I'd strongly advise against using Gogs without HTTPS encryption, as your credentials will then be exposed to eavesdroppers using a very simple man-in-the-middle attack whenever you connect via a public Wi-Fi hotspot.
Luckily, setting up HTTPS is dead-simple and free, thanks to Amazon's new AWS Certificate Manager. All you need is a domain name!
Request an ACM Certificate
Follow this tutorial I posted a month ago to generate a wildcard ACM certificate for your domain. Once that's done, all that's left is to set up an Elastic Load Balancer to handle the HTTPS connection on behalf of Gogs.
Set Up an Elastic Load Balancer
Head over to the ELB creation wizard. Specify a name for your Elastic Load Balancer and set the following port forwarding configuration to forward incoming HTTPS traffic at port
1337 to your instance's port
1337 as HTTP traffic:
Create a new security group for your ELB, specifying the following rule to allow anyone to access port 1337 on your ELB:
Finally, choose your generated ACM certificate by selecting Choose an existing certificate from AWS Certificate Manager (ACM):
You can leave the Predefined Security Policy intact -- AWS already selected the most up-to-date policy available.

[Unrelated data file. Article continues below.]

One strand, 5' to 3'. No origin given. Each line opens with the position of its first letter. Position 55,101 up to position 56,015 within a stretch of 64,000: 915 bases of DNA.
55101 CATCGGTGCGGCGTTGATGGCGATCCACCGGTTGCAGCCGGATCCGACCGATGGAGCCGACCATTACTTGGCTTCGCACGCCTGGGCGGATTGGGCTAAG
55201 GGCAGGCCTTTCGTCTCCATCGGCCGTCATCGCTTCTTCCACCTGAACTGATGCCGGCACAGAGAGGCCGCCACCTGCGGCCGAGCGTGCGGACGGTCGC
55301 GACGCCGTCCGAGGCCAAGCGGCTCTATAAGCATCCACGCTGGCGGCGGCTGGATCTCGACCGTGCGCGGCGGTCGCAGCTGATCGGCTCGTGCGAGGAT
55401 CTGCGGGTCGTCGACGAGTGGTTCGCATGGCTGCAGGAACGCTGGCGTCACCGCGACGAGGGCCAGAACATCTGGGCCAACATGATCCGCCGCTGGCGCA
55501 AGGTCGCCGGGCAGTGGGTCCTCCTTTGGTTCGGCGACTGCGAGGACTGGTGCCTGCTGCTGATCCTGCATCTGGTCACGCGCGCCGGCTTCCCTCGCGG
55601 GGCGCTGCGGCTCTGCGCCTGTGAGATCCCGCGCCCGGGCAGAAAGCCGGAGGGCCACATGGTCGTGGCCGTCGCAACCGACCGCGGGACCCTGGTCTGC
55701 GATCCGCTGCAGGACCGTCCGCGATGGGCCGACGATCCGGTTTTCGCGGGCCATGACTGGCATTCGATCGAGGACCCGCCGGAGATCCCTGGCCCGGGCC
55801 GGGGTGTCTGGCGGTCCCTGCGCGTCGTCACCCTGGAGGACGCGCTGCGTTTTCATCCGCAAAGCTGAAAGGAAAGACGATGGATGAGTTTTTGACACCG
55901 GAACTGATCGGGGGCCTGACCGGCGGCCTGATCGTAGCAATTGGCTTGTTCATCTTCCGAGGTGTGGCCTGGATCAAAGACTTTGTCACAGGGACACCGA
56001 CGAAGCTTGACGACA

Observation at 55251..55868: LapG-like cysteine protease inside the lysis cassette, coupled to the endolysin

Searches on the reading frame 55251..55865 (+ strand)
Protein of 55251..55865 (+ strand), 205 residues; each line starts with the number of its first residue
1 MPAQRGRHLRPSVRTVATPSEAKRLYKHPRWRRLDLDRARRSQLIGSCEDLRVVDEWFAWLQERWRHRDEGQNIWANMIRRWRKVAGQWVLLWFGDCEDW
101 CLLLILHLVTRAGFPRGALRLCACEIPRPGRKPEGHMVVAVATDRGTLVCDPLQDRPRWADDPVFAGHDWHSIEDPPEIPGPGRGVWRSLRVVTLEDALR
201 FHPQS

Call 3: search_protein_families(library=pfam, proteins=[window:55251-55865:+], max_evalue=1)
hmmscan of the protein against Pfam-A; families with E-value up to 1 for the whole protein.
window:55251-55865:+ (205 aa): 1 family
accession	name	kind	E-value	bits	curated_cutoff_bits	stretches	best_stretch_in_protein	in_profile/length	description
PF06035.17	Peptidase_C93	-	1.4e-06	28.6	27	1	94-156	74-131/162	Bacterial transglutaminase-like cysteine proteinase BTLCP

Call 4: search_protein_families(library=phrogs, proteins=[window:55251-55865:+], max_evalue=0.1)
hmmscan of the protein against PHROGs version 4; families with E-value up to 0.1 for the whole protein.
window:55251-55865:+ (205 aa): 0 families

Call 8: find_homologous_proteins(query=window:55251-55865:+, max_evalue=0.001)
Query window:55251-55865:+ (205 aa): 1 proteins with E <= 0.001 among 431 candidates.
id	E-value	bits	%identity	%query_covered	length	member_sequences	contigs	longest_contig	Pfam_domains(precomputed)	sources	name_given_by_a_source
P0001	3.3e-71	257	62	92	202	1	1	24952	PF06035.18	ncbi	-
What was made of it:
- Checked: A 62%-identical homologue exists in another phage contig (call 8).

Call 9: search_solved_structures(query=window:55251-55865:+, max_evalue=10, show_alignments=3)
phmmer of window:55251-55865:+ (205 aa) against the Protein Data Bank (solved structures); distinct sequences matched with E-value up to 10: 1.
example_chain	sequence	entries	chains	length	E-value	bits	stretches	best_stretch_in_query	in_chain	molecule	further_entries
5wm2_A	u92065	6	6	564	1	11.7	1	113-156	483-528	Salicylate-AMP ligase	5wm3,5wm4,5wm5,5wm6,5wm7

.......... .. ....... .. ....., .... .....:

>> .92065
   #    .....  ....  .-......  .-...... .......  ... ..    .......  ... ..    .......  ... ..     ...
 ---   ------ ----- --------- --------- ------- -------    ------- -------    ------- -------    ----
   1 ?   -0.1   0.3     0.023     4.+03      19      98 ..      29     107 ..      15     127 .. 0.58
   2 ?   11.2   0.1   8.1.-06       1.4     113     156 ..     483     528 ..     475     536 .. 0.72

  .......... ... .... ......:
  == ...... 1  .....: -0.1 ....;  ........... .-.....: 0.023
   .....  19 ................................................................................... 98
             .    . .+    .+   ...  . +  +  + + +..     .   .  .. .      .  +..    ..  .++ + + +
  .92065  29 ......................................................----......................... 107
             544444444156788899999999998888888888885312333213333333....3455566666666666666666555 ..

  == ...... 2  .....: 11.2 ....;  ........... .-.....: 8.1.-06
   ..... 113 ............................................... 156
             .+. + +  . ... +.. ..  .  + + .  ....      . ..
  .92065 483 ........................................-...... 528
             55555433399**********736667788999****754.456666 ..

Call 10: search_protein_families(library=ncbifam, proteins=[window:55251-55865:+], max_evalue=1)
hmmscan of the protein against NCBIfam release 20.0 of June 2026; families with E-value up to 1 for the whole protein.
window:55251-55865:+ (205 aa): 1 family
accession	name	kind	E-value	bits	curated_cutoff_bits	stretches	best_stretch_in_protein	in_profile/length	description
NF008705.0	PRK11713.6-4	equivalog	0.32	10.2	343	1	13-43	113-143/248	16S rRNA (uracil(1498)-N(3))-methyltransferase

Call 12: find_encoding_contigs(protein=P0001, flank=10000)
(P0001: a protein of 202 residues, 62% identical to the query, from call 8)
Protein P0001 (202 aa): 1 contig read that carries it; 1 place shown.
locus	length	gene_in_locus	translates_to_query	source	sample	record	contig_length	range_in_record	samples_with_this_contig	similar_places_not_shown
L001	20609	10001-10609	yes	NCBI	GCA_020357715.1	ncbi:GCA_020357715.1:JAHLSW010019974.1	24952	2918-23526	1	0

For the ELB's health check, configure it to ping the
/user/login path, which always returns
200 OK if Gogs is currently running:
Finally, select your EC2 instance and create the ELB!
Point Your Subdomain to the ELB
Now, all that's left is to modify your DNS configuration, changing the
A Record you created before to a
CNAME record, setting the value to your Load Balancer's DNS Name, which you can retrieve by going to the Load Balancers page.
Once the DNS change propagates through the Internet, you'll be able to access Gogs securely through encrypted HTTPS via the same hostname and port:
I'm serious this time. You've successfully set up a persistent, self-hosted, secure, and private Git service! Now get back to working on your personal projects!